10.
Pathol Res Pract ; 216(11): 153195, 2020 Nov.
Artigo em Inglês | MEDLINE | ID: mdl-32890939

RESUMO

During the COVID-19 pandemic, many deaths occurred especially among the old patients with cardiovascular comorbidities. Many questions have been asked and few simple answers have been given. The autopsy data are few and the aspects often observed are pulmonary diffuse alveolar damage (DAD), myocarditis, acute myocardial infarction (AMI), and disseminated intravascular coagulation (DIC); these aspects are not only in COVID-19 but also in other viral infections and in sepsis. It should be considered that coronavirus with its pathological organ changes have already been described in the years preceding the pandemic.


Assuntos
Betacoronavirus/patogenicidade , Infecções por Coronavirus/patologia , Pulmão/patologia , Patologistas , Pneumonia Viral/patologia , Autopsia/métodos , Infecções por Coronavirus/diagnóstico , Infecções por Coronavirus/virologia , Humanos , Pulmão/virologia , Miocardite/patologia , Pandemias , Pneumonia Viral/diagnóstico , Pneumonia Viral/virologia
13.
Am J Trop Med Hyg ; 103(4): 1604-1607, 2020 10.
Artigo em Inglês | MEDLINE | ID: mdl-32876012

RESUMO

Although high mortality has been reported in many COVID-19 studies, very limited postmortem information from complete autopsies is available. We report the findings in the adrenal glands in 28 autopsies with confirmed SARS-CoV-2 infection. Microscopic lesions were identified in the adrenal glands in 12/28 patients (46%). Seven cases showed necrosis, generally ischemic; four showed cortical lipid degeneration; two showed hemorrhage; and one unspecific focal adrenalitis. Vascular thrombosis in one patient and focal inflammation in association with other findings in three patients were observed. No case presented adrenal insufficiency. In conclusion, adrenal lesions are frequent in patients with severe COVID-19. The lesions are mild but could contribute to the lethal outcome.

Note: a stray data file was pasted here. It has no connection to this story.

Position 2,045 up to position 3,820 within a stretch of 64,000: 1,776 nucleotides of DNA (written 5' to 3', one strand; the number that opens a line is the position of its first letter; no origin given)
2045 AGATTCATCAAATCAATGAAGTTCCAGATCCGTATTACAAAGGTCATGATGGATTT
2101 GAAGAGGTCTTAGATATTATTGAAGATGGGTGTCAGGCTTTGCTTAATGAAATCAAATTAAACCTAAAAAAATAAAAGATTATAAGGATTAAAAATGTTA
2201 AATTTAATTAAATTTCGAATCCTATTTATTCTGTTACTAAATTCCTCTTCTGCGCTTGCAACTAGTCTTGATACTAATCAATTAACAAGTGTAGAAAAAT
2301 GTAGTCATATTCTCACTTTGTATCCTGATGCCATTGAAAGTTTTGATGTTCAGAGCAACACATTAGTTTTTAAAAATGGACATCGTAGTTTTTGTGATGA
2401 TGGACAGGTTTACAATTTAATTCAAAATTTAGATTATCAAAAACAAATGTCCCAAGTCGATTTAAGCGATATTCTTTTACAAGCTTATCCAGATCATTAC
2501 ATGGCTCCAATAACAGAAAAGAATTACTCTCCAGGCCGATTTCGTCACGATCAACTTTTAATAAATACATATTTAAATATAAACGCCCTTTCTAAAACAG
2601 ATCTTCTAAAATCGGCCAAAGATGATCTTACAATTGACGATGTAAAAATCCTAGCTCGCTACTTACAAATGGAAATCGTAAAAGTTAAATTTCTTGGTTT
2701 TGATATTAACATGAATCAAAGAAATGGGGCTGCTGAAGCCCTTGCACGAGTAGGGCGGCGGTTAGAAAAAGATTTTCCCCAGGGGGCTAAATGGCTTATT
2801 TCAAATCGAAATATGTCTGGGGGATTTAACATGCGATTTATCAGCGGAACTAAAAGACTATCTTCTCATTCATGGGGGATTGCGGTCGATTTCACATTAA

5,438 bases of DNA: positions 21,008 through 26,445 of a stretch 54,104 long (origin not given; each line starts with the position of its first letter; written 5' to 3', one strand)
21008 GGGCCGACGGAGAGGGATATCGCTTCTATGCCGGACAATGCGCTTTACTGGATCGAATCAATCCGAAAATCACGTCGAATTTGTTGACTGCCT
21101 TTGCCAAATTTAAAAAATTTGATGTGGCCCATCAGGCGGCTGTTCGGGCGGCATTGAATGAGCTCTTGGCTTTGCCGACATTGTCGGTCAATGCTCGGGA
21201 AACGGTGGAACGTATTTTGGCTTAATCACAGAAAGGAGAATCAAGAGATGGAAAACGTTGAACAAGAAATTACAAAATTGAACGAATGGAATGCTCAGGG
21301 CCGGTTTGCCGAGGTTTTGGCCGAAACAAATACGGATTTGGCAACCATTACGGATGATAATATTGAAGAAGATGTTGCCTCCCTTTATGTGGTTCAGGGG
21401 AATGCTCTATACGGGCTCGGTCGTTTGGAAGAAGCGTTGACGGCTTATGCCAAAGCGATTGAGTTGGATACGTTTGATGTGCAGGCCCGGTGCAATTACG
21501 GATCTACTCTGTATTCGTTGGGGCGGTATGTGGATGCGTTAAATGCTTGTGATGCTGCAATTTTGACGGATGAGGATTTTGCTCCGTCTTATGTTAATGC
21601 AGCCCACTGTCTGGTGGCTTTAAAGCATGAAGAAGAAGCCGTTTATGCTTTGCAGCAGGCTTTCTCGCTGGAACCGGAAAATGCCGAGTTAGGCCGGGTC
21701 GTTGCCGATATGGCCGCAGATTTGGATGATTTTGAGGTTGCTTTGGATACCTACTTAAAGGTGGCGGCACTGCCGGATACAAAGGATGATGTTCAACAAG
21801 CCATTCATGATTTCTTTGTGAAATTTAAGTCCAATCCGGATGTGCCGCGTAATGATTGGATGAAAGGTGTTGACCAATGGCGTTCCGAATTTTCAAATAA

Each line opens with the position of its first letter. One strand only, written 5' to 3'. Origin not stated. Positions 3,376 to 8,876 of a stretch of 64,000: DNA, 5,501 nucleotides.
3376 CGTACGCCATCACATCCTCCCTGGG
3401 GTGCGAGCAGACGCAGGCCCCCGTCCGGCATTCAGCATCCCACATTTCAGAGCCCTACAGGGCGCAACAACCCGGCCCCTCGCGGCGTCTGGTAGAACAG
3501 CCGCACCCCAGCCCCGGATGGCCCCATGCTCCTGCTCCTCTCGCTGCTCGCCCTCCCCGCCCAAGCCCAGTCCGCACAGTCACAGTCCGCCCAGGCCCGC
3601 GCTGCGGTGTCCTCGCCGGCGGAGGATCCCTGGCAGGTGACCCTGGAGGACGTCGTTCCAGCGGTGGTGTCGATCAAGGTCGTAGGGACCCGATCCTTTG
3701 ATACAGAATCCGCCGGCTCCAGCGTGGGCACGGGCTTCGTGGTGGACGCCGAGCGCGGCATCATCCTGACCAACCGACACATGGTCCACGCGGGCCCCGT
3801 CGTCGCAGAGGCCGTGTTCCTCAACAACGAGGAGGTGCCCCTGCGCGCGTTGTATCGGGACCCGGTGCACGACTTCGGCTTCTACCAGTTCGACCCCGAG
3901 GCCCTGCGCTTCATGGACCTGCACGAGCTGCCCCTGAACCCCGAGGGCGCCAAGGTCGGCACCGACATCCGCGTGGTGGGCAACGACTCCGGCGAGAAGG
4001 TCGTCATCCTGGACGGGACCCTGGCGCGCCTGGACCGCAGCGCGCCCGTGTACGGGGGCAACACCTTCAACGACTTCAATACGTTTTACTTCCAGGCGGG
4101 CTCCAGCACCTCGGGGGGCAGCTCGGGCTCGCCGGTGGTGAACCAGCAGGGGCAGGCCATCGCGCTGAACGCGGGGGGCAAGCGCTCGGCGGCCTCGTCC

Assuntos
Glândulas Suprarrenais/patologia , Autopsia/normas , Betacoronavirus , Infecções por Coronavirus/patologia , Pneumonia Viral/patologia , Adulto , Idoso , Autopsia/métodos , Feminino , Humanos , Hidrocortisona/sangue , Masculino , Pessoa de Meia-Idade , Pandemias
14.
Rev. esp. patol ; 53(3): 188-192, jul.-sept. 2020. ilus
Artigo em Inglês | IBECS | ID: ibc-192406

RESUMO

The new coronavirus SARS-CoV-2, first identified in Wuhan, China in December, 2019, can cause Severe Acute Respiratory Syndrome (SARS) with massive alveolar damage and progressive respiratory failure. We present the relevant autopsy findings of the first patient known to have died from COVID19 pneumonia in Spain, carried out on the 14th of February, 2020, in our hospital (Hospital Arnau de Vilanova-Lliria, Valencia). Histological examination revealed changes typical of diffuse alveolar damage (DAD) in both the exudative and proliferative phase of acute lung injury. Intra-alveolar multinucleated giant cells, smudge cells and vascular thrombosis were present. The diagnosis was confirmed by reverse real-time PCR assay on a throat swab sample taken during the patient's admission. The positive result was reported fifteen days subsequent to autopsy